Animation / Custom / View


Ho, ho, ho. ‘Tis the season to be jolly, and all that malarkey. As the publication date for this post is Christmas Day 2015, it seems only fitting that we should cover something festive on Styling Android. For those reading who do not celebrate Christmas, and those who are reading this post in June – please accept my apologies.

So, the big question is: What can we do that encapsulates the spirit and true meaning of Christmas? The obvious answer to that question is: A picture of your truly wearing a Christmas hat:


As you can see I’m exuding Christmas cheer!

While I feel that picture alone is worthy of a mic drop ending to this post, I’m feeling generous so let’s actually make it snow as well.

We can do this by adding a custom View to a layout containing the image:

<?xml version="1.0" encoding="utf-8"?>
<RelativeLayout xmlns:android=""

    android:src="@drawable/tree" />

    android:layout_alignTop="@id/image" />

Although there is a temptation to do this in a single custom view which extends ImageView, I have elected to keep them separate so that we can invalidate SnowView for each animation frame and not re-render the image each time.

So let’s take a look at our custom View:

public class SnowView extends View {
    private static final int NUM_SNOWFLAKES = 150;
    private static final int DELAY = 5;

    private SnowFlake[] snowflakes;

    public SnowView(Context context) {

    public SnowView(Context context, AttributeSet attrs) {
        super(context, attrs);

    public SnowView(Context context, AttributeSet attrs, int defStyleAttr) {
        super(context, attrs, defStyleAttr);

    protected void resize(int width, int height) {
        Paint paint = new Paint(Paint.ANTI_ALIAS_FLAG);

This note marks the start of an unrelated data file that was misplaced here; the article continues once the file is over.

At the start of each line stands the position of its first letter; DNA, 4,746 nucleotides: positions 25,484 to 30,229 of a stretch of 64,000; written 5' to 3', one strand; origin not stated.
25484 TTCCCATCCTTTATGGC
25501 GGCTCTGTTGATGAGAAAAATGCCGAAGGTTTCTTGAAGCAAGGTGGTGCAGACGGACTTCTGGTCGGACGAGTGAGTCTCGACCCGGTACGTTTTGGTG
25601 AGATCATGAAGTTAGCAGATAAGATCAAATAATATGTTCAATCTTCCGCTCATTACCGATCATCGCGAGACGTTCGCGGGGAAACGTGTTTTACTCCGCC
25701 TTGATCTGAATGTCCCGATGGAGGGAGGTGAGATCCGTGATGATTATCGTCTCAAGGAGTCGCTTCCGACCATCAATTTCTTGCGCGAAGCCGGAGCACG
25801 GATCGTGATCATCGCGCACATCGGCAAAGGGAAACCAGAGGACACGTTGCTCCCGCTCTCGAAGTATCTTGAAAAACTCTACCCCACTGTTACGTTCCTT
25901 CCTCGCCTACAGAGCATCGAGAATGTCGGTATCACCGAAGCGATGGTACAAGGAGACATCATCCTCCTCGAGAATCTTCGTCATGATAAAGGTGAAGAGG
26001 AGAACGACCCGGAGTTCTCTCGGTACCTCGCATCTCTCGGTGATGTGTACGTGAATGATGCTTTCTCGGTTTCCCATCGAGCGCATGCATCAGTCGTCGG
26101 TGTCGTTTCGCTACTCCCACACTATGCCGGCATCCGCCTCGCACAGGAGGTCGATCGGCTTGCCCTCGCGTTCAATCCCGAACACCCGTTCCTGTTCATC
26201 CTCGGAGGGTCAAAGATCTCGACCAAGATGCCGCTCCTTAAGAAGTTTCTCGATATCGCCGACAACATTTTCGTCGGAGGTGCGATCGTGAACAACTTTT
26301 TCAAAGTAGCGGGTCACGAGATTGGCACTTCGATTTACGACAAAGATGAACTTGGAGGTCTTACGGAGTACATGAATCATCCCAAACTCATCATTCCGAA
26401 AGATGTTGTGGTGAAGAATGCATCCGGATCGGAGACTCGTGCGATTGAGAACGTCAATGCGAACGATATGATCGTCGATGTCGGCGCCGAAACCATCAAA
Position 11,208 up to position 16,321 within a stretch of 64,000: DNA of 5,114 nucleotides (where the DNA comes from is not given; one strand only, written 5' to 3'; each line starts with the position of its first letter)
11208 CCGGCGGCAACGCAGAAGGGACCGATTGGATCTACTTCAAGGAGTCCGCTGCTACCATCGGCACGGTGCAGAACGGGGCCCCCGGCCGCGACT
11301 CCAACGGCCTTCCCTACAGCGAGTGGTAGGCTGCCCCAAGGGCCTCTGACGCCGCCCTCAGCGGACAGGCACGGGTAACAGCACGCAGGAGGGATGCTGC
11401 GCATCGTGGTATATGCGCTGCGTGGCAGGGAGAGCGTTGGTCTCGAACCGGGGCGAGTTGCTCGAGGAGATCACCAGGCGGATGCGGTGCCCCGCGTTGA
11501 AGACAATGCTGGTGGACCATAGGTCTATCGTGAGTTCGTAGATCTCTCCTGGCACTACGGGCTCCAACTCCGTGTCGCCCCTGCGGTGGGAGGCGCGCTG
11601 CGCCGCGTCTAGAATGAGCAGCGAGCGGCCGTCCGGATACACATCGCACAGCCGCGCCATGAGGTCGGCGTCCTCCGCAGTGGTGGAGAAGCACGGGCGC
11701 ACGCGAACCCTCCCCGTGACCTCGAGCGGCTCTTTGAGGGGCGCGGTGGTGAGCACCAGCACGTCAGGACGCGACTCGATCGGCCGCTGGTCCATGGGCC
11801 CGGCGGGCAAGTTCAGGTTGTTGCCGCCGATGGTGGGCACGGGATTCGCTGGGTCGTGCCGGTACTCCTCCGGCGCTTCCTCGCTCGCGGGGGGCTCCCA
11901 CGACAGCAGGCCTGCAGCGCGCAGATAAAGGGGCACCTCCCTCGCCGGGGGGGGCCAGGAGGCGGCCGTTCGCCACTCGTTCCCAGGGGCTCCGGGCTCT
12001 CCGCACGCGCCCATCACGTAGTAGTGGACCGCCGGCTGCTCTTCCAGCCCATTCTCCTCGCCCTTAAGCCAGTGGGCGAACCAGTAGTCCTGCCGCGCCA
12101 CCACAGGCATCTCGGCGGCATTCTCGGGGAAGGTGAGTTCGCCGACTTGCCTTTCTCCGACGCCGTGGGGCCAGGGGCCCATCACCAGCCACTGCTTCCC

snowflakes = new SnowFlake[NUM_SNOWFLAKES];
        for (int i = 0; i < NUM_SNOWFLAKES; i++) {
            snowflakes[i] = SnowFlake.create(width, height, paint);

    protected void onSizeChanged(int w, int h, int oldw, int oldh) {
        super.onSizeChanged(w, h, oldw, oldh);
        if (w != oldw || h != oldh) {
            resize(w, h);

    protected void onDraw(Canvas canvas) {
        for (SnowFlake snowFlake : snowflakes) {
        getHandler().postDelayed(runnable, DELAY);

    private Runnable runnable = new Runnable() {
        public void run() {

This is fairly straightforward. When the View is resized we initialise it with 150 SnowFlake objects which will be randomly positioned. The onDraw() method draws all of the SnowFlake objects and then schedules an invalidate() which will be called after a short pause so that we don’t completely hog the UI thread.

The SnowFlake code is very loosely based upon the snowfall algorithm by Samuel Arbesman:

class SnowFlake {
    private static final float ANGE_RANGE = 0.1f;
    private static final float HALF_ANGLE_RANGE = ANGE_RANGE / 2f;
    private static final float HALF_PI = (float) Math.PI / 2f;
    private static final float ANGLE_SEED = 25f;
    private static final float ANGLE_DIVISOR = 10000f;
    private static final float INCREMENT_LOWER = 2f;
    private static final float INCREMENT_UPPER = 4f;
    private static final float FLAKE_SIZE_LOWER = 7f;
    private static final float FLAKE_SIZE_UPPER = 20f;

    private final Random random;
    private final Point position;
    private float angle;
    private final float increment;
    private final float flakeSize;
    private final Paint paint;